What We Heard: The Three Big Buzzwords and Phrases of 2015

The year 2016 is almost upon us. Now is the time to take a few moments to reflect back on 2015.

This past year we once again saw strides being made in eLearning. Certain buzzwords we started hearing over and over again this past year. Some of these terms should sound familiar:

  • Millearnnials
  • Microlearning
  • The Myth of Learning Styles

Millearnnials, yes, Millearnials, not to be confused with Millennials! Millearnials are corporate tech-savvy workers of all ages who look down upon traditional learning environments and old-fashioned eLearning. This cross-generational learners want to use their smartphones and tablets to enable them to do their learning. They want media-rich and extremely relevant content in their learning experiences.

Lesson learned: It’s not just the Millennials who want to learn by mobile and through microlearning (see below), it can cut across generations.

Microlearning is a way of teaching and/or delivering content to learners in small, short specific chunks. To me, this is not a new, method of teaching and content delivery, we, as many of you probably agree, but, the term seems to be new. I seemed to have learned a precursor to this type of teaching back in my college days when one of my professors used to say, “The mind can only absorb what the butt can endure!” In that case, for classroom training, he was saying that you can only learn in class for the amount of time you can sit. When you’re uncomfortable, the class time should be over. Apparently this saying must have had some impact on me because I still remember it! Anyway, in the YouTube age, many of us want content in short, small edible bites so that we can learn short topics in short periods of time and we want it on demand. Instead of reading directions, we want to watch a video on how to do things and we don’t want a whole bunch of irrelevant content to get in the way. Here’s a great example, my daughter’s camera’s LCD screen broke when she dropped it. I could have sent the camera in to a camera repair shop and paid $150 USD just to get it looked at. But I found a YouTube video that someone from Germany had created on how to fix that very LCD screen with a part I could order from Amazon for less than $30. There was no speaking on the video, you just watched the close-up of how the entire process was done to fix the screen and put it all back together again. I did this, fixed my daughter’s camera AND saved a lot of money. When we create eLearning for our companies, we need to break down large topics into small, edible chunks in the same way. If we need to teach an enterprise software system, we can break it down into smaller tasks and create short, 2 to 3 minute videos or interactive learning bits to teach it in smaller chunks. This is what today’s learners and Millearnnials (see above) want.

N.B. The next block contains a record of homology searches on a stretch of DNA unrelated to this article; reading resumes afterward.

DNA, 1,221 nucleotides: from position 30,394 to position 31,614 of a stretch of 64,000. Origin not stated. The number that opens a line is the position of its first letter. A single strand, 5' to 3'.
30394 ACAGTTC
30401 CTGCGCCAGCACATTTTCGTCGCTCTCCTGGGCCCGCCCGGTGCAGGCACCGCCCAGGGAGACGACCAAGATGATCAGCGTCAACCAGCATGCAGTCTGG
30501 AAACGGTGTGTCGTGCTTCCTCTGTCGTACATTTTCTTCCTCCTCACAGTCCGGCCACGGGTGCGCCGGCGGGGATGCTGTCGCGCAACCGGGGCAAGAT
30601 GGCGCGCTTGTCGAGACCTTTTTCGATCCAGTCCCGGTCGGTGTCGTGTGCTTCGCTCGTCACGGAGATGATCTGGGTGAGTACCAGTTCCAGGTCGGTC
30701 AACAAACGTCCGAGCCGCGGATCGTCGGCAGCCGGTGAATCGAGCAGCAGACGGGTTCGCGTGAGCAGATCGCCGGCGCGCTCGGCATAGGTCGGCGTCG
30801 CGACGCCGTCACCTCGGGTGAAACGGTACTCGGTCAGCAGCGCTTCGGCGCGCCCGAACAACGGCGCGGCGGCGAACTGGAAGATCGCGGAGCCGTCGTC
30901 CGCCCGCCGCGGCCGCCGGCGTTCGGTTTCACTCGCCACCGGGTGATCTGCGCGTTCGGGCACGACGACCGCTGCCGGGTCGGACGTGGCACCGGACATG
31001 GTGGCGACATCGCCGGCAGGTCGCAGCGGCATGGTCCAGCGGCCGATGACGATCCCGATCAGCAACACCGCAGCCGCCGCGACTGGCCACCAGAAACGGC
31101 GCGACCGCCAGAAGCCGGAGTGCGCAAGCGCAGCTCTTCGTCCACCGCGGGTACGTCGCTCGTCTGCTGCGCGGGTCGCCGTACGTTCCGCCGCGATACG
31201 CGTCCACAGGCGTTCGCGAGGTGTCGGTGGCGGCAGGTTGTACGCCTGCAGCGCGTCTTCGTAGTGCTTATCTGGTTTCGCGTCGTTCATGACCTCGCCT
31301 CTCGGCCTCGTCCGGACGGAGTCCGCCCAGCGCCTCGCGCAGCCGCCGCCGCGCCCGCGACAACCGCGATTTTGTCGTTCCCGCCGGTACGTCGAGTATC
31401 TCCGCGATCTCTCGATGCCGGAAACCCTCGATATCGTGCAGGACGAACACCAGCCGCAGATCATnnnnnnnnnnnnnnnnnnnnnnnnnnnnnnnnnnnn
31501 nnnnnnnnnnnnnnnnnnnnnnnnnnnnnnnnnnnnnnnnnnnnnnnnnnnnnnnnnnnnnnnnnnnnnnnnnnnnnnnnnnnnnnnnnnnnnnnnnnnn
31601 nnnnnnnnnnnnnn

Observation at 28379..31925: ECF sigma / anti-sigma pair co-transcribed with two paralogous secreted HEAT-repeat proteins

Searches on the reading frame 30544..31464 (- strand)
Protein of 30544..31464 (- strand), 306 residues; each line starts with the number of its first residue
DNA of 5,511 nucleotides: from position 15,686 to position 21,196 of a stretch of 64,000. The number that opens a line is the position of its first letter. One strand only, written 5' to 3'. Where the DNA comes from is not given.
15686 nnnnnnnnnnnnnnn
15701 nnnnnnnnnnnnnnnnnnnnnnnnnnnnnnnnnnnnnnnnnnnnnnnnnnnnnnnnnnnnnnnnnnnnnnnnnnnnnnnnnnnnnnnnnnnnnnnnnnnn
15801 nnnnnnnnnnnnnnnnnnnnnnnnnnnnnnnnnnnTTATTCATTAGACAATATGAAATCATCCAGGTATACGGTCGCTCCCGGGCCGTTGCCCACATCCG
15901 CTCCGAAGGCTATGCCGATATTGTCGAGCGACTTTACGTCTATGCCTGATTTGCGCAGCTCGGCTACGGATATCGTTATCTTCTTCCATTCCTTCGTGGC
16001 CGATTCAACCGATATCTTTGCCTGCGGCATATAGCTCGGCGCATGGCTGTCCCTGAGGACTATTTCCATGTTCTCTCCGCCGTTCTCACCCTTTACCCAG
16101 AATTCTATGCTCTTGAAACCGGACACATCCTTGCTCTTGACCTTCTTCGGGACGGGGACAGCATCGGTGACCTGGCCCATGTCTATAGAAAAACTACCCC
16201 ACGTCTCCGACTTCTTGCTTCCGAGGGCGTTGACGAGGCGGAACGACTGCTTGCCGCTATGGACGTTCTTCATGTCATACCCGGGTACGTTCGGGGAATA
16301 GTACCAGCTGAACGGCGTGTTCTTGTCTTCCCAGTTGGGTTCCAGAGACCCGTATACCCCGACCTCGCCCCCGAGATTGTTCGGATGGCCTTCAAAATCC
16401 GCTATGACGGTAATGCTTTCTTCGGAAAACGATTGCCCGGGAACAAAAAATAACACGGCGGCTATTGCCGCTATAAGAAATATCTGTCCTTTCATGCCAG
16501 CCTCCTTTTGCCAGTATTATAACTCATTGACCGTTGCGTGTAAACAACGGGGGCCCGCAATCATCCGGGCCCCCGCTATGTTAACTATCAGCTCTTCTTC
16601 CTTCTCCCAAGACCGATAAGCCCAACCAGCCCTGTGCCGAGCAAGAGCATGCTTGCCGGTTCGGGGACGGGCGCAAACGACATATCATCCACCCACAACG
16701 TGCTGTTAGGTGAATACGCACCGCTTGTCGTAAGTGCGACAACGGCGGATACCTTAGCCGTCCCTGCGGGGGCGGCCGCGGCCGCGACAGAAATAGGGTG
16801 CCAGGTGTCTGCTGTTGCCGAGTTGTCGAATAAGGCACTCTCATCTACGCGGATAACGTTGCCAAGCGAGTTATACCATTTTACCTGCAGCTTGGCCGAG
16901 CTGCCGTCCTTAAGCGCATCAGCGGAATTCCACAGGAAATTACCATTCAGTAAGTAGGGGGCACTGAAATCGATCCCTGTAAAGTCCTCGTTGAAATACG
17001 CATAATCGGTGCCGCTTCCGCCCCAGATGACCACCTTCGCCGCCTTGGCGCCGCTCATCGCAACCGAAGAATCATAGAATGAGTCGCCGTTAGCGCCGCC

Lesson learned: Present content in small, edible chunks!

The Myth of Learning Styles. Since I was a kid in school I remember teachers and even parents talk about a person’s “learning style”. And in college, working on my education degree, we learned that different people have different learning styles. That’s what we were all taught. Now we are told that was a myth, or more likely a miscommunication. This past year brought out a topic of discussion from the 2013 book, Visible Learning and the Science of How We Learn, by John Hattie and Gregory Yates. In their book they write about how the thinking of some people learn through words and others from images was never true. They wrote, “We are all visual learners, and we all are auditory learners, not just some of us. Laboratory studies reveal that we all learn when the inputs we experience are multi-modal or conveyed through different media.” I also find it interesting that if you google “learning styles myth”, you can find articles on that that go back to at least 2005 yet, we saw numerous articles that were published about it in learning magazines, newsletters, and blogs in 2015.

Lesson learned: Teach/present information and learning in a variety of ways.

Yes, 2015 was an exciting year for eLearning, and I expect that 2016 will come up with some new, different buzzwords and phrases to help move us along to get better trained for even more exciting challenges for the new year.

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